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As the eclipse approaches, OEM addresses issues and rumors related to traffic, wildfires and smoke
Salem, OR—Salem OR -- As the eclipse quickly approaches, rumors related to fuel, and a shortage of eclipse-rated glasses, are prompting concerns. The State of Oregon Joint Information Center, working with partner centers and agencies around the state, will issue regular updates starting today.

+ The State Emergency Coordination Center (ECC) elevated from "enhanced watch" for the eclipse to activation at 1 p.m. on Friday in order to coordinate response to the growing number of wildfires in the state.

+ Long lines and temporary fuel shortages have been reported. The Oregon Department of Energy reports fuel trucks are making deliveries around the clock. Even if a station runs out of fuel, its a temporary situation.

+ Oregon's fuel supply is in great shape, with no problems. Fuel haulers reinforced that. Theyre making their deliveries and not reporting any problems.

+ Should you encounter a fuel shortage at an area gas station, we recommend you visit another fuel station or return at a later time to the station that was out of fuel.

+ Stay calm fuel on!

+ Weather and smoke levels can vary dramatically during wildfires. This can vary hourly. Smoke may affect one part of a community but not another, making it difficult to provide specific health warnings.

+ We recommend residents and visitors visit , a multiagency site for communicating smoke information to the public. This site has the best and latest information about smoke conditions in your area.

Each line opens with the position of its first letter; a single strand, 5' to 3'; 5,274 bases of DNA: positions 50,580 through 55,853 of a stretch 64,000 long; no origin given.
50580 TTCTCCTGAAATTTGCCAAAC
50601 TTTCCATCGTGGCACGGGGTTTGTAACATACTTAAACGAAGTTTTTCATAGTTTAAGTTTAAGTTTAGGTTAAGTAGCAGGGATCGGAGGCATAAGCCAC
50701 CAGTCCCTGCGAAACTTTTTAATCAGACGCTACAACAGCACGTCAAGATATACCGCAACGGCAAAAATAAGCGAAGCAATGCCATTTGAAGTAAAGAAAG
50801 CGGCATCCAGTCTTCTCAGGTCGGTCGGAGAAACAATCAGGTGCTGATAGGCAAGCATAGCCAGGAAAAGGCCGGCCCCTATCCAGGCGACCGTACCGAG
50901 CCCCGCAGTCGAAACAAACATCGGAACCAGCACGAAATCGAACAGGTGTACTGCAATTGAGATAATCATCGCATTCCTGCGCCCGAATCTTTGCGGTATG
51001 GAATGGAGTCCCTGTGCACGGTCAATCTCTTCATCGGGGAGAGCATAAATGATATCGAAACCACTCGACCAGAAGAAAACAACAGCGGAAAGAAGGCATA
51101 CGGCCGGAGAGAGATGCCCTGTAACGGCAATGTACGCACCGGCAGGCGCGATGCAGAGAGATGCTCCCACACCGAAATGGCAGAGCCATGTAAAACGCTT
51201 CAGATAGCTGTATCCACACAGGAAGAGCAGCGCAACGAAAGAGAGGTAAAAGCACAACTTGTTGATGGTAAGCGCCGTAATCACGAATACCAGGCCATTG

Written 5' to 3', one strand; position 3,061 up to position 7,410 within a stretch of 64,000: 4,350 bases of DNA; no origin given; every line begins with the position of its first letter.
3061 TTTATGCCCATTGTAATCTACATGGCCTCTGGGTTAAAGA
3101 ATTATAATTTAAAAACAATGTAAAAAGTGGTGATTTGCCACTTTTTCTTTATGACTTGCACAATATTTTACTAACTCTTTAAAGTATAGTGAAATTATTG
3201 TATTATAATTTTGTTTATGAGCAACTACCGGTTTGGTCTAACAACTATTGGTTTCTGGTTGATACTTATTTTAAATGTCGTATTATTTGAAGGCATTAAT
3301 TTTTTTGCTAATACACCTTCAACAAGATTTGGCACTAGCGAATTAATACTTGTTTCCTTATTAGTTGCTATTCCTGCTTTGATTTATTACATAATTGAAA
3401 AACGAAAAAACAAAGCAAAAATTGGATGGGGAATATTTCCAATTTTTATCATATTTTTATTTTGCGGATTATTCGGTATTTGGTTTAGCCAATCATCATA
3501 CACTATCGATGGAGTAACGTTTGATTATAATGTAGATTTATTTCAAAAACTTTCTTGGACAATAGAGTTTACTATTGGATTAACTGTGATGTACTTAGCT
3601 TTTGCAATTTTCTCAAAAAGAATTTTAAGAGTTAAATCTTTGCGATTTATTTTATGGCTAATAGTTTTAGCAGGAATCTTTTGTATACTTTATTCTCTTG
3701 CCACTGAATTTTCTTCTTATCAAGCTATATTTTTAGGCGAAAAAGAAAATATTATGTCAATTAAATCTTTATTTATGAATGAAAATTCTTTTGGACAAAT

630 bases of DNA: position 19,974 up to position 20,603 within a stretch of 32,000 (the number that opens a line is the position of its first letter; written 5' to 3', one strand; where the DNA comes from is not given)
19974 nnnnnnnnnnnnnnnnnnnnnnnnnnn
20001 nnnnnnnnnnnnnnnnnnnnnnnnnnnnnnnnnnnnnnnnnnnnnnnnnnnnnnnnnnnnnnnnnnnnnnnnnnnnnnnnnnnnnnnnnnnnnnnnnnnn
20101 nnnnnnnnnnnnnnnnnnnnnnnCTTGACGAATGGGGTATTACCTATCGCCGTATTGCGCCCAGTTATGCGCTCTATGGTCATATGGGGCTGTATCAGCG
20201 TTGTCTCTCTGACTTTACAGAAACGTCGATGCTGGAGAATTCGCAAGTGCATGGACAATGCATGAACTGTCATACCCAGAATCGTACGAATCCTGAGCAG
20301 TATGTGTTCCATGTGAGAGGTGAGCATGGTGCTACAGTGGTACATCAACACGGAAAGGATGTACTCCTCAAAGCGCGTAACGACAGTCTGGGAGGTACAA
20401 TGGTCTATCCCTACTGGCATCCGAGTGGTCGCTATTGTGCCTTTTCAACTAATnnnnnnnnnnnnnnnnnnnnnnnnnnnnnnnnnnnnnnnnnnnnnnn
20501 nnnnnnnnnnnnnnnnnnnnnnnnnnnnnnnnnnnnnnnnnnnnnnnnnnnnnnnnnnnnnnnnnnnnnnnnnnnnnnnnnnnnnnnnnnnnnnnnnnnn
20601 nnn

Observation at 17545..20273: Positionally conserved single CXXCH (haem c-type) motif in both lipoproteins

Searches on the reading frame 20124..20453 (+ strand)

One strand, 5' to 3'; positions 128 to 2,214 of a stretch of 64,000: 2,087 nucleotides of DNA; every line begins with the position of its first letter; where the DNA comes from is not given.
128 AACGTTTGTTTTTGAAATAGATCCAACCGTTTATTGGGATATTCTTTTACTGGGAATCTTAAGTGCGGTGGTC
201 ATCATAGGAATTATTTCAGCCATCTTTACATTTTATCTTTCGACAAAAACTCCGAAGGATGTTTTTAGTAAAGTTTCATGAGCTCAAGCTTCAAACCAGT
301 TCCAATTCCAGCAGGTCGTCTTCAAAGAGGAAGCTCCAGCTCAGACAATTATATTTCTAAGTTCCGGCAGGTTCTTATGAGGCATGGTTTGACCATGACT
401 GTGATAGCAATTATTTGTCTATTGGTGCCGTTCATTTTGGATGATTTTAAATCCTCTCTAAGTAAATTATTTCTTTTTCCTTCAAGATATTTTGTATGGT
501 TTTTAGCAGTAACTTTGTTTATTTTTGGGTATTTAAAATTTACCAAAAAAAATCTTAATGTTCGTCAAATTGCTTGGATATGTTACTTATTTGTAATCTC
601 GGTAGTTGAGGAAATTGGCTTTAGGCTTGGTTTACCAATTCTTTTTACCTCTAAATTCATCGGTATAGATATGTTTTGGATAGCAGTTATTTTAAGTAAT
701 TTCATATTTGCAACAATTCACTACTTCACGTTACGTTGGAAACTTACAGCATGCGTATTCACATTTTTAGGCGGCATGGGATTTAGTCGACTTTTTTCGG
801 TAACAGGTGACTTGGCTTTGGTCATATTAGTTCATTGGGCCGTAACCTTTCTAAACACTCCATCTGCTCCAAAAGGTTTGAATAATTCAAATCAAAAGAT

+ Some people, such as those with chronic heart or lung disease, children and the elderly may experience health effects from smoke. It is important to take precautions based on your individual health and the smoke levels around you. This may mean staying indoors when air quality is poor. It may also mean not exercising during these conditions.

+ Traffic into and around Oregon will increase over the next few days as more and more people arrive to view the eclipse.

+ The best advice is to get where you are going and then stay put. Arrive early, stay put and leave late is your best course of action.

+ Those wanting the best and most current information on traffic conditions around the state should visit the Oregon Department of Transportations Tripcheck web page at

+ ODOT also has a mobile site at

+ Some areas have reported the supply of eclipse viewing glasses is low or depleted. While genuine protective eyewear is the only safe way to directly view the eclipse, one alternative to glasses includes a homemade pinhole projector. Visit the OEM Facebook page for a link to instructions on How to Make a Pinhole Projector to View the Solar Eclipse. The OEM page is

+ For additional information on safe viewing, visit the Oregon Academy of Ophthalmology at , and the Casey Eye Institute

Oregon's 2-1-1 information line is the best source of information for questions regarding eclipse issues. Residents and visitors are encouraged to call 2-1-1 or visit for information.

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